There were a few controversial moments during the Olympics, but two particularly got me thinking.
The first occurred in badminton. The first round of the badminton competition was a round-robin group stage. In the women’s doubles, in one group, the favourites unexpectedly lost one of their matches, meaning they finished second in the group. This meant that teams in other groups would rather qualify second in their group rather than first, as second would see them avoid the favourites in the quarter finals. Therefore four pairs of players attempted to lose their final group matches and thereby finish second in their group, not first. The crowd booed the players, who were later disqualified from the competition for ‘not using one’s best efforts to win’.
I have two conflicting reactions to this. The major reaction is that I agree with the disqualification. In sport, one should always do ones best, and attempt to win. Simple. And this is how the vast majority of people seem to have reacted.
Some people have defended the players, pointing out that they didn’t actually break any rules. Technically, they didn’t do anything they weren’t supposed to. A fair point, but not the one I wish to make.
I want to point out that in many sports, competitors or teams perform at less than their best in the short term, for the sake of long term goals. For example:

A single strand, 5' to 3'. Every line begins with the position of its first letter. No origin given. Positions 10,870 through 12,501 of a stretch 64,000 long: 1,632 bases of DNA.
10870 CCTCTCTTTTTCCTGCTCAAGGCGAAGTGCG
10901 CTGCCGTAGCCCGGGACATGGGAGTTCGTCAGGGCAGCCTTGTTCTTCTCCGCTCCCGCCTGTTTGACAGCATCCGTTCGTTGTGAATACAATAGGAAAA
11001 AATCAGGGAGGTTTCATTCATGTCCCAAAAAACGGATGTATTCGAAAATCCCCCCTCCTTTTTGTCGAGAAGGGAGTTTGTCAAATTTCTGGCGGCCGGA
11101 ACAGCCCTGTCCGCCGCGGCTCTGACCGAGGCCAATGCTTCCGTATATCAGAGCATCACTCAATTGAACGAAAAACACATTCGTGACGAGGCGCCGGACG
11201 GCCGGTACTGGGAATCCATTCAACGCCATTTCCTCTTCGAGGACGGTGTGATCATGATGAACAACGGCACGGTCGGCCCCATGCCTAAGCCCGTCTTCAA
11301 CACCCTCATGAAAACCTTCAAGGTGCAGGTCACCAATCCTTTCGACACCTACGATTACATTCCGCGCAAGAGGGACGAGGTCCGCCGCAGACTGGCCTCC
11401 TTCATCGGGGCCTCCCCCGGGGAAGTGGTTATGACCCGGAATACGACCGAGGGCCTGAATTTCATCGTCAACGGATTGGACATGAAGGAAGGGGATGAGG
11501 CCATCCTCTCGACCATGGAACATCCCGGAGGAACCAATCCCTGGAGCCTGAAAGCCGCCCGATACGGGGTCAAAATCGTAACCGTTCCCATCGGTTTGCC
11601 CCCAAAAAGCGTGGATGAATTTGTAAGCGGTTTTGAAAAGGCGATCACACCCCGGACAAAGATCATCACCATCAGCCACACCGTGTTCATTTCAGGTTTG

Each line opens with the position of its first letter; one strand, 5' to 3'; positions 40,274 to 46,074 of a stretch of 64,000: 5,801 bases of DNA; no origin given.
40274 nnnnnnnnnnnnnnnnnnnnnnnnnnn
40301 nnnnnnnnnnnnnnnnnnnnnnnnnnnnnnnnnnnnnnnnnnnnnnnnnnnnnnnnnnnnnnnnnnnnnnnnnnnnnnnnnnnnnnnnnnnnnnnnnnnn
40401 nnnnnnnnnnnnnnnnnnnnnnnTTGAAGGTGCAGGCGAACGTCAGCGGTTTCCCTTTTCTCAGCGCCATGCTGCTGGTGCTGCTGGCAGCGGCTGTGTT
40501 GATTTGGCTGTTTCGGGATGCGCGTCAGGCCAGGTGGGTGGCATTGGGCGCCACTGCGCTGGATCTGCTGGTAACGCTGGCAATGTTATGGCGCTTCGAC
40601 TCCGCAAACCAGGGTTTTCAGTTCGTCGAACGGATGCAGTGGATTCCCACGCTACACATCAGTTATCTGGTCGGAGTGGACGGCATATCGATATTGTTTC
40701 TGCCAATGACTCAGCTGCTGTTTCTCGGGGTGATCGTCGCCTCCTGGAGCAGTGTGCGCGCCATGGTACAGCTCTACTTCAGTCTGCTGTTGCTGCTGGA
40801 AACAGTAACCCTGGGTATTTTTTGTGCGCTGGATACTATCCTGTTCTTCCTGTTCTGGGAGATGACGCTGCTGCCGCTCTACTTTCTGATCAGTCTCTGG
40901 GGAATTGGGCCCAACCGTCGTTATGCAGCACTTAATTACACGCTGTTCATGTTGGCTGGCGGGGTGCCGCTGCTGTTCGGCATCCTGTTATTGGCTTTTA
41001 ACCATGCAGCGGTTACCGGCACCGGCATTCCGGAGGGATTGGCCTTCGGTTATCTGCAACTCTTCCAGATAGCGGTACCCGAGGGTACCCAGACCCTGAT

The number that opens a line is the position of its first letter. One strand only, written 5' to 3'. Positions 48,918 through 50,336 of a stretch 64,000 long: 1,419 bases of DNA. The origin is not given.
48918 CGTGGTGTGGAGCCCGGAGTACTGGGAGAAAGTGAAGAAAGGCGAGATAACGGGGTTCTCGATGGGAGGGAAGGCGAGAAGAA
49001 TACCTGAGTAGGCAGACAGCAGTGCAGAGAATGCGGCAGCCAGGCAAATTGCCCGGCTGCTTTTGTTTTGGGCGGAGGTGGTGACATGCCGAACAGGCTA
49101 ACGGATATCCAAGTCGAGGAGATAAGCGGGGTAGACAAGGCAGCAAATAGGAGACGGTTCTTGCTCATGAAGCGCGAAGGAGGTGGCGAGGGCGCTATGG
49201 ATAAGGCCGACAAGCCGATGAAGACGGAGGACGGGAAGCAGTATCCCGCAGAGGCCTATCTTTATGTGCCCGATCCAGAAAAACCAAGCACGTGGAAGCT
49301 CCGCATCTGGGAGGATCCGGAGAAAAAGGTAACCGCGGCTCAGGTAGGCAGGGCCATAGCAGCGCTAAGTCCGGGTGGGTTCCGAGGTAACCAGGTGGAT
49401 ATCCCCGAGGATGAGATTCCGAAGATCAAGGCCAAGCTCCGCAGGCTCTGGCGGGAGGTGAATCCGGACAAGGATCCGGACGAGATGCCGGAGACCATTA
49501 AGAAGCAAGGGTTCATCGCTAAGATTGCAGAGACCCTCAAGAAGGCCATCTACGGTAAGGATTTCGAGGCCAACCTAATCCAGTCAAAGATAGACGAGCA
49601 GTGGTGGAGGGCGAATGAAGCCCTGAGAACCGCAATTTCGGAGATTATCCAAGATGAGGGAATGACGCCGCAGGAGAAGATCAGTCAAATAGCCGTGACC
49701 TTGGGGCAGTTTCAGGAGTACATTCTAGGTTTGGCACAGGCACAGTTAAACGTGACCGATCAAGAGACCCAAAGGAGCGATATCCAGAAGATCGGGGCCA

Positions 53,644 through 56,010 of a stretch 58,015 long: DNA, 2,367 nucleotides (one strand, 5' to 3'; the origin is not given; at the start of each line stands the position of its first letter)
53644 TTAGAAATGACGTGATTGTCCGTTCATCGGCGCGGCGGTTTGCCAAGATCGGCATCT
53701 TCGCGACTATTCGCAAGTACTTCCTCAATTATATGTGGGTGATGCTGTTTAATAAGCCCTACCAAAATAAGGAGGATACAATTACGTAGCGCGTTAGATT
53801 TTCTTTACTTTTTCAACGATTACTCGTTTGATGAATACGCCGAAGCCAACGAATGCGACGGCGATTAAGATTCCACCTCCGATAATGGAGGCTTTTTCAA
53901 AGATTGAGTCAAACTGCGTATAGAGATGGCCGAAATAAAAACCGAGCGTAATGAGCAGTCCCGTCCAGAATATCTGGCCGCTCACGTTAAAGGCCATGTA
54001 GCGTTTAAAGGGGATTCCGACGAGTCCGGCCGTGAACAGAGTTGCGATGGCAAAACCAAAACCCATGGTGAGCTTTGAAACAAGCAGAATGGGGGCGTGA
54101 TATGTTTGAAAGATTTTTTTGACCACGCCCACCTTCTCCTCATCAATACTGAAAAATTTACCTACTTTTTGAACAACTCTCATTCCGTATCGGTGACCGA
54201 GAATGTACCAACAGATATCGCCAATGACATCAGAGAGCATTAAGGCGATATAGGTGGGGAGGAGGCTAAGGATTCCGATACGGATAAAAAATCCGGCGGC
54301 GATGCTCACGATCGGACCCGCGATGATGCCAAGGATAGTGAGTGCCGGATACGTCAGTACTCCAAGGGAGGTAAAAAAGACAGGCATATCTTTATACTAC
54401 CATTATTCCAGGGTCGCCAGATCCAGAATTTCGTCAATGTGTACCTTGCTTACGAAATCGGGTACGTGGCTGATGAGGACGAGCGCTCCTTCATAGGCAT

- A team that has already qualified from a group play a weakened team in their final game.
- A runner qualifies in the top three of their heat, rather than straining to win it and expend energy that could be saved for the final.
- A tennis player, at 5-0 down in a set, doesn't try hard in the final game, in order to save energy for the next set.
- A snooker player concedes a frame rather than playing for the two snookers required to win it.
There are other examples but the point is minimising performance in the short term in order to maximise performance in the long term. After all, it doesn’t matter if you lose a certain match, or set, or frame, if you eventually qualify and win in the final. The ultimate goal is to win in the final, and before that, you just have to do enough to get there.
This is what the badminton players were doing. They had already qualified from their group. They were minimising short term performance to maximise their chances of winning the competition in the long run. The key difference is that in the other examples, players or teams are not actually trying to lose, they are trying to win with minimum effort. However, this difference only stands if you break a competition down into matches. The tennis player and snooker player want to win their matches, they just want to do it as easily as possible. They would never go so far as to lose a match. But breaking a competition down into matches is only one way to do it. We could break a tennis tournament down into individual points and not be surprised or alarmed if a player gave up on the odd point in order to conserve energy. What got people so angry is that the badminton players were trying to lose a match, but that is a fairly arbitrary way of dividing a competition.
You can either say that a competitor should try their best at all times, or you can say that a competitor should do what they need to win the competition, saving themselves where necessary. Saying “they should try to win every match, but within matches can play at less than their best at times” is no different from saying “they should try to win every tournament, but within tournaments can play at less than their best at times”.